HC Deb 06 December 1933 vol 283 cc1655-724

3.20 p.m.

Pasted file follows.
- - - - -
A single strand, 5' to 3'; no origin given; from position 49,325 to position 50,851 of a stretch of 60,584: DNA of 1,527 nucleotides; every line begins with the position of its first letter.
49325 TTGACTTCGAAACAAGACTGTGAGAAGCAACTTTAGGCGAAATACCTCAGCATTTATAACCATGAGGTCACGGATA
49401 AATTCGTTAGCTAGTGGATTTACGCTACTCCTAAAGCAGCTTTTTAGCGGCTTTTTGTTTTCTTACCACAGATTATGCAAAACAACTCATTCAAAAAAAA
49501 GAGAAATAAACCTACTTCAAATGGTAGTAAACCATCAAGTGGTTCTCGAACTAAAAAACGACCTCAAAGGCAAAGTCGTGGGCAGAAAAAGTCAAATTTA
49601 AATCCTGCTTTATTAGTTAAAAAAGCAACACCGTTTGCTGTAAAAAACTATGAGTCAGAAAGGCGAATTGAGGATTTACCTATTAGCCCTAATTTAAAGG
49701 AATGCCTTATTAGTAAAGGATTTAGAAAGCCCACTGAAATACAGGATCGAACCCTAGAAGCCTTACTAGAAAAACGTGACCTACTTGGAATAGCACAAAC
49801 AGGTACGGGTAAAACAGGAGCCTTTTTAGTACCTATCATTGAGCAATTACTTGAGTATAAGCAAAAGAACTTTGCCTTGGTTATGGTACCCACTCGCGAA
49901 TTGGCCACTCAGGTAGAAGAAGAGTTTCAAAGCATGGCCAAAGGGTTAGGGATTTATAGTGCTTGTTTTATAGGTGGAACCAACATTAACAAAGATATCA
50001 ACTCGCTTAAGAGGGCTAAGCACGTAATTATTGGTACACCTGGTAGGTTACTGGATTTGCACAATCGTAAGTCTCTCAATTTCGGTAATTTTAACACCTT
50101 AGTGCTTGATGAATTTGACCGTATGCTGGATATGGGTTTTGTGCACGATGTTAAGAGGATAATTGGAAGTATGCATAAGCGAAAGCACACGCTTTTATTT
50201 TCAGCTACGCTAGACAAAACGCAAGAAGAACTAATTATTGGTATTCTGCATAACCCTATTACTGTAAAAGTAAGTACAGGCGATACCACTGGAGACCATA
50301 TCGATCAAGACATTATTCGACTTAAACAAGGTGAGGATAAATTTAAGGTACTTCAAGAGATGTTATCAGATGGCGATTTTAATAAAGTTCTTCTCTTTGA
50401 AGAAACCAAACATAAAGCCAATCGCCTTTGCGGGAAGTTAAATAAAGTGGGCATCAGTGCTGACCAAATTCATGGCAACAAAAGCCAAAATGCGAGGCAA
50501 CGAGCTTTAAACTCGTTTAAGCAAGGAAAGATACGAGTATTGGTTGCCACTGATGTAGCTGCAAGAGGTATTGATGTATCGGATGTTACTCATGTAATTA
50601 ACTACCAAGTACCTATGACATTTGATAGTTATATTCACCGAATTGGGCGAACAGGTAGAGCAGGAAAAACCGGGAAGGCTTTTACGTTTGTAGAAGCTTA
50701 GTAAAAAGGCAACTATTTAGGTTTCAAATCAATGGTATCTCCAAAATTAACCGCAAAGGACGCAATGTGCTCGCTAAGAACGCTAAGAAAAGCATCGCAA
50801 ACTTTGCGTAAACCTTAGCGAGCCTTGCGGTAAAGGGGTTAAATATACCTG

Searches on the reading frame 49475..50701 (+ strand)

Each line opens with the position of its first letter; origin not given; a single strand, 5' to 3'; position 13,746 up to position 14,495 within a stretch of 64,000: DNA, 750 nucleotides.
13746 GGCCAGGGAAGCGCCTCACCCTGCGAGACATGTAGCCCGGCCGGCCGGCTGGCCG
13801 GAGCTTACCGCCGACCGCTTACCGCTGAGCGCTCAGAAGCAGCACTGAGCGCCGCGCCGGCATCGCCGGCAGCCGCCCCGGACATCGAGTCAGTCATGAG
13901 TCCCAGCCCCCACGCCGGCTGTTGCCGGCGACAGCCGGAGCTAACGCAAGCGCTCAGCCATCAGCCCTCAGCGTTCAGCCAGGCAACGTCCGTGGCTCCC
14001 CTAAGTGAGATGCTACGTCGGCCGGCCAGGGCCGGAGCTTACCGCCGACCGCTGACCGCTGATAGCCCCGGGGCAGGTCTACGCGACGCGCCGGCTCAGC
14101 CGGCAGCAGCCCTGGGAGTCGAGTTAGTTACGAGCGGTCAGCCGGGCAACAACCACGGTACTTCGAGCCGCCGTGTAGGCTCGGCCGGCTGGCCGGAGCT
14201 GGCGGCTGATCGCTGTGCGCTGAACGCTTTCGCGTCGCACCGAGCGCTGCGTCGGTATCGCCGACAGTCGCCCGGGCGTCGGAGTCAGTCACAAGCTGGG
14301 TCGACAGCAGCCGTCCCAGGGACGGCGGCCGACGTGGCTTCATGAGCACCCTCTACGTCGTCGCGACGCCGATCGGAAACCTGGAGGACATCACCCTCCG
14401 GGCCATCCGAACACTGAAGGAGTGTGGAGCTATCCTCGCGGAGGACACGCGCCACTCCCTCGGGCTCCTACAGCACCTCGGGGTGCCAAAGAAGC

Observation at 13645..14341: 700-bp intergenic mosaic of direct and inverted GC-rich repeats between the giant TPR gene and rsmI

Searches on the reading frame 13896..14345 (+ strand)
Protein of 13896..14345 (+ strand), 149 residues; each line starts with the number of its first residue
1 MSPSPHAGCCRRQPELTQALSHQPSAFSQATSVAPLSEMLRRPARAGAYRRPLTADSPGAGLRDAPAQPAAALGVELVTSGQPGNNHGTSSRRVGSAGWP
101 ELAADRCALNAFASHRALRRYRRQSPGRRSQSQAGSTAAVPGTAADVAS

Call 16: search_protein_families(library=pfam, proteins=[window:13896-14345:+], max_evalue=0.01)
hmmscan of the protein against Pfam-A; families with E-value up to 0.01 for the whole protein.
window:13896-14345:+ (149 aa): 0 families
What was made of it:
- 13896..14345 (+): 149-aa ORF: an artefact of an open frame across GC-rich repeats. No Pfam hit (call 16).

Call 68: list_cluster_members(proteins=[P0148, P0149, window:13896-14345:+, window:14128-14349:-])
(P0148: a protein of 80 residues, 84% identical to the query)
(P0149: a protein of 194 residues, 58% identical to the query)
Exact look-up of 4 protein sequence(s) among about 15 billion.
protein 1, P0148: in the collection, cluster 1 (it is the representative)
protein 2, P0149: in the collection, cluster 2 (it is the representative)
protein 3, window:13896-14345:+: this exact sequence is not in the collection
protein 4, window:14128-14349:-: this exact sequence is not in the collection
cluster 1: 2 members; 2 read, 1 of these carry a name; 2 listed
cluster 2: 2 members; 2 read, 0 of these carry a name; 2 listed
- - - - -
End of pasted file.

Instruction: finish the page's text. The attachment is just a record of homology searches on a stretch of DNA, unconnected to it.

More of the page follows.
I beg to move, That this House, while appreciating the steps already taken to improve the position of the white fishing industry, views with concern the depressed state of the herring fishing industry, and, being of opinion that the maintenance of a prosperous fishing population is essential for the national welfare, urges His Majesty's Government to direct its attention to the distress in the herring fishing centres and to do everything in its power to assist the efforts of the industry to establish itself on such a footing as to enable it to afford to those engaged in it a fair living. In introducing this Motion, I must ask for more than the usual measure of indulgence from the House. I cannot and do not claim the authority, which many hon. Members can claim to speak on the subject of the fishing industry. The House recognises, as I do, the knowledge and experience of the hon. Member for Grimsby (Mr. Womersley), the hon. Member for East Aberdeen (Mr. Boothby), the hon. and gallant Member for Banff (Sir M. Wood), who is not yet in his place, and my hon. Friend the Member for Great Yarmouth (Mr. Harbord), who is going to second this Motion. Each of these hon. Members has a long connection with the fishing industry. But if my association with it is less extensive than theirs it is no less intimate, for I have the honour to represent a division in which there is an important fishing population recognised by all men in the trade as containing some of the best and most skilled fishermen in the country. Perhaps I may be allowed to make this further claim to speak on this subject. Six or seven years ago I had the honour and great pleasure of working in association with my right hon. and gallant Friend the Member for Caithness (Sir A. Sinclair), who, I regret, is also not in his place, on an inquiry into Scottish conditions which included the conditions of the fishing industry in the north. I might go so far as to say that the proposals we then laid before the country met with a considerable measure of acceptance in fishing districts. Of course, in those days my right hon. and gallant Friend and his colleagues were in good company and in a safe harbour. I do not know into what uncharted sea they have now set sail, but I wish them bon voyage and God speed!